Patient-derived hPSC-derived cardiovascular cells, which can present the genetic, environmental, and physical differences of individuals, are particularly interesting. Wang et al. developed a 2D testing model of a mitochondria-related genetic disorder, Barth syndrome (BTHS), using patient iPSC-derived cardiomyocytes [83]. This model elucidated the pathophysiological phenomenon in vitro and allowed the study of the underlying disease mechanism of the cardiomyopathy of BTHS. Through this study, the researchers observed that BTHS iPSC-CMs assembled irregular sarcomeres and their contractile function was weaker than normal. Therefore, this iPSC-based tissue model provided new insight into the pathogenesis of BTHS and offered a new opportunity to find a new treatment strategy. Birey et al. generated 3D functionally integrated human forebrain spheroids using patient iPSC-derived glutamatergic and GABAergic neurons to study neural development-related diseases [84]. In this study, they demonstrated the migration of interneurons and their functional integration into human cortical ensembles, indicating the implementation of key development processes under in vitro conditions.
This new approach could help to advance our understanding of the fundamental biological and pathophysiological principles in order to improve clinical outcomes [85]. Moreover, patient-specific tissue models could be used to test therapeutic schemes and aid in the clinical diagnosis and treatment of diseases through the replacement of the injured tissues of a given patient with engineered tissues. I believe that it will lead to the discovery of innovative therapeutic methods for not just common evidence-based treatment but also patient-specific data-driven treatment.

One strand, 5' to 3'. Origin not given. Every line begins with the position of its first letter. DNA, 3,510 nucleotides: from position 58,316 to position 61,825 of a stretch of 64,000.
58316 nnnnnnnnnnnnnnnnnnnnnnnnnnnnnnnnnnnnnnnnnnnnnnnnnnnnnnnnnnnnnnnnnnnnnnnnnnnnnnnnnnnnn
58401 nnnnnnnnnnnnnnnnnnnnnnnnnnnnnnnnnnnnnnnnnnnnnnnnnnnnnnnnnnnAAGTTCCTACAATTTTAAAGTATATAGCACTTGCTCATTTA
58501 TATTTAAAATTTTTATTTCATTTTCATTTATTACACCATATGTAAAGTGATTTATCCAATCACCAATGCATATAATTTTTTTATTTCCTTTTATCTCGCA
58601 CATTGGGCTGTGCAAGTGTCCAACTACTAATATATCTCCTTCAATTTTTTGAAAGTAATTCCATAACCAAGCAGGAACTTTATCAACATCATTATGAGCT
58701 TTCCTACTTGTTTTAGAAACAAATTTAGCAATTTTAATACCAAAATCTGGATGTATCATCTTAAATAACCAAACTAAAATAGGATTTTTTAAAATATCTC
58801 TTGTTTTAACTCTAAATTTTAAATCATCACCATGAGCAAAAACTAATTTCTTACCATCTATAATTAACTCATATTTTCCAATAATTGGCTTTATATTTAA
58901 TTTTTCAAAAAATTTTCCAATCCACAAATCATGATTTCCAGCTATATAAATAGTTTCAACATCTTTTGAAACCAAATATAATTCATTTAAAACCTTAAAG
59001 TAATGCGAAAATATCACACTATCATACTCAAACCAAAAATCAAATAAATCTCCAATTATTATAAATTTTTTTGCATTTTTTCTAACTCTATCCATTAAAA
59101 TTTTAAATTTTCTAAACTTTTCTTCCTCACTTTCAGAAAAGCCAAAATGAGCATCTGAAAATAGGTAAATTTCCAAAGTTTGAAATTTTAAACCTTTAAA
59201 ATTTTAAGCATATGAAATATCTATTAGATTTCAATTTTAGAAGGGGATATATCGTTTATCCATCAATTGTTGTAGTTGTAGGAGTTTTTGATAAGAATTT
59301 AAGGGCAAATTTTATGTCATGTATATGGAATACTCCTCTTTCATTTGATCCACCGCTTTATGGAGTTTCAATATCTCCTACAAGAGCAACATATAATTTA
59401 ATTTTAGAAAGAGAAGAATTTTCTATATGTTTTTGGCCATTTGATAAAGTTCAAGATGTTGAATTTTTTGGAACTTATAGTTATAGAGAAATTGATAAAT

3.3. Biomimicry Using Functional Bioinks

Tissue-specific decellularized ECM (dECM) is capable of promoting cellular functions by providing a favorable constructive remodeling properties of native tissues [86]. It can recapitulate the native microenvironment of native tissues, including composition, structure, and biomechanical properties, which are critical regulators of cell fates (e.g., survival, maturation, differentiation, and migration). The polymerization mechanism of the dECM bioink is a temperature-responsible crosslinking under a physiological condition. This is a valuable feature of collagenous proteins in the dECM bioink for bioprinting purposes. Recently, a variety of tissue-derived dECMs (e.g., adipose, cartilage, cardiac muscle, skeletal muscle, and liver) have been formulated and applied as bioinks. In support of this concept, Pati et al. showed that dECM bioink induced the higher mRNA expression of cardiac-specific genes (Myh6 and Actn1) and the higher expression of the cardiac β-myosin heavy chain gene after 14 days in culture as compared with a collagen-based construct (Figure 3a,b) [87]. In addition, Choi et al. demonstrated the significantly higher expression of myogenic genes (Myf5, MyoG, MyoD, and MHC) and increased myotube formation compared with a collagen-based construct (Figure 3c) [88]. In this regard, the combination of dECM bioink with the 3D cell printing technique offers the possibility to modulate cell alignment, control graft structure, and place the inner vascular structures, which help engineered tissues achieve promoted cell activities, improve tissue functions, and accelerate therapeutic effects.